My Ántonia

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Read 08/10/2017-16/10/2017

Rating: 4 stars

I chose this book for Nebraska in the US Road Trip reading challenge that The Reader’s Room ran from July to September. I didn’t manage to complete the challenge, but I’ve decided to carry on because I’m enjoying discovering new-to-me American authors. I hadn’t heard of Willa Cather. My Ántonia has a 34-page introduction in the Oxford World’s Classics edition that I borrowed from the library, which I skipped to read the novel, but then didn’t return to because I didn’t want someone else’s academic critique to spoil the book with earnest dullness. Maybe it wasn’t dull at all. (It looked dull.)

Anyway, to my hopefully not dull critique of the novel! Jim Burden, a New York-based lawyer for a railway company, encounters an old friend on a train journey across Iowa. They begin to reminisce about a woman, the Ántonia of the title, whom they both knew in Nebraska when they were young. Continue reading

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The Maid’s Version

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Read 17/09/2017-20/09/2017

Rating: 3 stars

Read for the Reader’s Room Road Trip Challenge

According to a quote from Roddy Doyle on the front cover of The Maid’s Version, Daniel Woodrell is one of the world’s greatest novelists. I hadn’t heard of him until Missouri came up on the US Road Trip Challenge and I was hunting around for a book set there or written by a local author. I discovered that he wrote Winter’s Bone, on which the film I’ve started watching a couple of times but never finished is based. My local library doesn’t have its own copy of Winter’s Bone, so I borrowed The Maid’s Version instead. I found the opening scenes of the film version of Winter’s Bone visually dark and grey, so I was expecting The Maid’s Version to be the same. I was wrong. It started muted but, as it progressed, there were bursts of colour. Continue reading

The Life and Times of the Thunderbolt Kid

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Read 12/09/2017-17/09/2017

Rating: 3 stars

Read for the Reader’s Room Road Trip Challenge

It’s a funny old thing, time. Gwen and I have been chatting in the comments over on her blog about how our attitudes to books and their authors change over time, and how where you are in your life can affect how you react to a book, from thinking it’s the best thing ever written to throwing it down in disgust before you’re even half way through.

That’s almost where I am with Bill Bryson. Continue reading

The End of the World: A Love Story

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Read 19/08/2017-26/08/2017

Rating: 4 stars

Read for the Reader’s Room Road Trip Challenge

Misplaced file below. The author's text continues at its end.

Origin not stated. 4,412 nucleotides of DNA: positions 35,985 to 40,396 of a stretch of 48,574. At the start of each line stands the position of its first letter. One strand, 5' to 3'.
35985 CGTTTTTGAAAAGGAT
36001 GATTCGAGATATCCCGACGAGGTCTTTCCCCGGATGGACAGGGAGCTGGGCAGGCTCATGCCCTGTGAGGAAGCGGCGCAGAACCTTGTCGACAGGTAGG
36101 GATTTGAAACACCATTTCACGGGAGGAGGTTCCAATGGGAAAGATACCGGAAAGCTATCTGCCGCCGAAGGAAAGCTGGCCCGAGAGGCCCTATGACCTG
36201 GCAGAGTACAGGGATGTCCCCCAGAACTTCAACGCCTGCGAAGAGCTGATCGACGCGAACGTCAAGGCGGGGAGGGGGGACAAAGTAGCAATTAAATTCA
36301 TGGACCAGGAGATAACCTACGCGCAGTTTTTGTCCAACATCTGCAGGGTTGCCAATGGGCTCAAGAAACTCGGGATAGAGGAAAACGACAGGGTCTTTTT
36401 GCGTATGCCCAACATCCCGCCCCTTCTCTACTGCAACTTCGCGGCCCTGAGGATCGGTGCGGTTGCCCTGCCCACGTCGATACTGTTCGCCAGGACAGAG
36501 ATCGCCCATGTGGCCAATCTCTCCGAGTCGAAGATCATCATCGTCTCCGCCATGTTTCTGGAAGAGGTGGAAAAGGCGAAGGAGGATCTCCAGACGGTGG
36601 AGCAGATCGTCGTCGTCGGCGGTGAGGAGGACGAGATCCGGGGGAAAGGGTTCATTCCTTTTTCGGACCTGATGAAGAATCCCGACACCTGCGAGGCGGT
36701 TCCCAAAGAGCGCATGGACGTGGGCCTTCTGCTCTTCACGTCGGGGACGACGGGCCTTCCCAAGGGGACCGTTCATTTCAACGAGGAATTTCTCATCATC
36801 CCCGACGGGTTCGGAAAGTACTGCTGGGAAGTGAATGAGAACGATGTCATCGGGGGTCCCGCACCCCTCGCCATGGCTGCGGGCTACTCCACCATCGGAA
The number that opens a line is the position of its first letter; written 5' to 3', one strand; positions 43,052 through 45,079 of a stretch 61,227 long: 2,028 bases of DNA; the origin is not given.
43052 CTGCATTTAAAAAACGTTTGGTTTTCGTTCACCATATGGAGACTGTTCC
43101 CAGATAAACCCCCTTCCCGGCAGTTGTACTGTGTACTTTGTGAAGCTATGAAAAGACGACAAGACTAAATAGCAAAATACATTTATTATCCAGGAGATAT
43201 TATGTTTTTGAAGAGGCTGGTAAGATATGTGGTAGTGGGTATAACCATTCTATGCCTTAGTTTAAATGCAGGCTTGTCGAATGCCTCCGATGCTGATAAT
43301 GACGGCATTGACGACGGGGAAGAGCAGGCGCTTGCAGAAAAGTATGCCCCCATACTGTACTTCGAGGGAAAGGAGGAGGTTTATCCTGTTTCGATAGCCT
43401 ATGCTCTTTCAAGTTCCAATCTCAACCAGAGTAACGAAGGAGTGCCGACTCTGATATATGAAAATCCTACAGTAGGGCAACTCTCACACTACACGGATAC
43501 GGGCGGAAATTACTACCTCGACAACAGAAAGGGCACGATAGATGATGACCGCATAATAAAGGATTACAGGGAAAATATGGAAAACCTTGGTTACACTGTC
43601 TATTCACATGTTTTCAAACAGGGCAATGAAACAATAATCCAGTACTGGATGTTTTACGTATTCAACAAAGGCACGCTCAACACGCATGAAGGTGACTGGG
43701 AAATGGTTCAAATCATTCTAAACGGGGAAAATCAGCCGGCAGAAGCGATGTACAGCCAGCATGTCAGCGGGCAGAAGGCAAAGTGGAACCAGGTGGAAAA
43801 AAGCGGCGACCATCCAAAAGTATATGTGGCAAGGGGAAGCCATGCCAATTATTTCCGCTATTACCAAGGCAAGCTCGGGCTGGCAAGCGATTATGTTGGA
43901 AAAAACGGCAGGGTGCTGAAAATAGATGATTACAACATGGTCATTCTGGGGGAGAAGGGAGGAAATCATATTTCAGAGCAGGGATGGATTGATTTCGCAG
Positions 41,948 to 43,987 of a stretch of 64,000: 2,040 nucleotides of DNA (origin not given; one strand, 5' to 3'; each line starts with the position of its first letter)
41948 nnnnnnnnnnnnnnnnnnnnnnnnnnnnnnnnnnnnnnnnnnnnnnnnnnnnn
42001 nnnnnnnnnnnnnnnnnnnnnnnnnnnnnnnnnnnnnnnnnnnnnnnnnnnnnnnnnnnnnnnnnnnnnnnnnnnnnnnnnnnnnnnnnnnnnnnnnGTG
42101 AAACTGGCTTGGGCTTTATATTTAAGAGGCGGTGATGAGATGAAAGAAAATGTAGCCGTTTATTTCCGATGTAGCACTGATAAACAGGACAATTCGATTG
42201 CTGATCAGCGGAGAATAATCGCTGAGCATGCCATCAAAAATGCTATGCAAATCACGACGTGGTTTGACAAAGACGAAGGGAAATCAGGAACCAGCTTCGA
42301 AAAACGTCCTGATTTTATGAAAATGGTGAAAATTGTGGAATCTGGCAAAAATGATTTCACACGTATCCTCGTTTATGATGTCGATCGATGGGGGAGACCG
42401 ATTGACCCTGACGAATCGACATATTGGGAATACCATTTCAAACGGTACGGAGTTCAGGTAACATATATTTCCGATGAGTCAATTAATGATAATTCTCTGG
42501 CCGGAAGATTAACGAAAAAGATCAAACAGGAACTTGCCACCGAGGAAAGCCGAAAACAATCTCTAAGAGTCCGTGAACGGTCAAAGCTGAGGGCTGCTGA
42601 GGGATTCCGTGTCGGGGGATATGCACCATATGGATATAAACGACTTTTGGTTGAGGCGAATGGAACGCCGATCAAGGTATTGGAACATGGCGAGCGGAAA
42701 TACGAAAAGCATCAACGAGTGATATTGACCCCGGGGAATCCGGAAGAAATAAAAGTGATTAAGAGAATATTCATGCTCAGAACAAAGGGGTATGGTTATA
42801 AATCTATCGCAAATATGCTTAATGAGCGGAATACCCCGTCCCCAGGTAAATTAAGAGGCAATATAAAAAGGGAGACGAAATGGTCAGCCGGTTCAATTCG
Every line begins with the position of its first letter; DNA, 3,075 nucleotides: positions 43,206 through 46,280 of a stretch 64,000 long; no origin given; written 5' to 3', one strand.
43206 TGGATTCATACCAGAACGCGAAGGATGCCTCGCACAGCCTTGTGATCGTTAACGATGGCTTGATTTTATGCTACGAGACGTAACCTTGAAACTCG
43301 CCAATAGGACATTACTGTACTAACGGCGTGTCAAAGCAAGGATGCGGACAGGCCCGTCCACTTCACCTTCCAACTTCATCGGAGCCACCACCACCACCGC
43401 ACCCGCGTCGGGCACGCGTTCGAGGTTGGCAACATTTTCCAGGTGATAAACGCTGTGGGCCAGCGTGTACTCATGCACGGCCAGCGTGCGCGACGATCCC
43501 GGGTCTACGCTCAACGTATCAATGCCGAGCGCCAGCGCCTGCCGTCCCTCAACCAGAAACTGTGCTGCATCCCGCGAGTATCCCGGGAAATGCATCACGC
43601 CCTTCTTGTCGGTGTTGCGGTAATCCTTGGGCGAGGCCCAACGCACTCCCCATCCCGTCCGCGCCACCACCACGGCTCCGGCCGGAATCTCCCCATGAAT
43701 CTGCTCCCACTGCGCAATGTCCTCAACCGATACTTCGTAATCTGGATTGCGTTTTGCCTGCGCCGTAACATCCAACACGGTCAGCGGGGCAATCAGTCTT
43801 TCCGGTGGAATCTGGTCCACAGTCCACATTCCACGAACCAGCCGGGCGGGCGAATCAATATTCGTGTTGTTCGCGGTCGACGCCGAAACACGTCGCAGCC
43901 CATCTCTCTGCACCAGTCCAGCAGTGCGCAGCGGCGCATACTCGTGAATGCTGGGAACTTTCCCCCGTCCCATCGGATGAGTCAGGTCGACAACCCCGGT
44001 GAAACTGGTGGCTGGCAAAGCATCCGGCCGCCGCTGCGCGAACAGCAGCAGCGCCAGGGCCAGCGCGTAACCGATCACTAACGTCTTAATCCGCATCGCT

I hadn’t heard of Edward Eggleston before. I’m unsure how well known he and his brother George are in the US, but they were certainly celebrated in life and their home in Indiana is now an historical monument. I needed to find a book for the Indiana stage of the Road Trip Across America challenge I’m doing, so I Googled authors from the state and sought out something I liked the sound of. My local library wasn’t much help, so I ended up downloading Edward Eggleston’s second novel from Project Gutenberg.

The End of the World sounded like the kind of easy going 19th century literature I typically enjoy. It’s very much as you would expect a novel written in 1872 to be. The characters are extremes of human nature, almost clichés. There is the hen pecked husband who is easily manipulated by his shrewish wife, and a pair of young lovers who are kept apart by her parents because he, a farmhand and a foreigner, isn’t good enough. Lots and lots of prejudice, and lots and lots of over dramatisation. On the first page, Mrs Anderson is introduced as a manipulative harridan, and I almost stopped reading right there. However, as other characters were introduced, I realised that the descriptions were intended as comedic, and the novel was tongue in cheek. It made me think of the musicals I loved watching when I was young. Calamity Jane, Oklahoma!, Seven Brides for Seven Brothers. Lots of rambunctious action and foolhardy decisions before everything comes right in the end. Continue reading

Deadeye Dick

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Read 12/08/2017-18/08/2017

Rating: 5 stars

Read for the Reader’s Room Road Trip Challenge.

I love Kurt Vonnegut. He is one of my favourite authors. I enjoy his deceptively simple prose and his wryly weary take on how ridiculous humanity is. His books are part satire, part morality tale, and part whimsy.

Deadeye Dick follows Rudy Waltz, resident of Midland City, Ohio, a fictional place based on the Midwest towns Vonnegut was familiar with. Rudy is the son of the black sheep scion of a family whose wealth came from their success in the pharmaceutical industry. Continue reading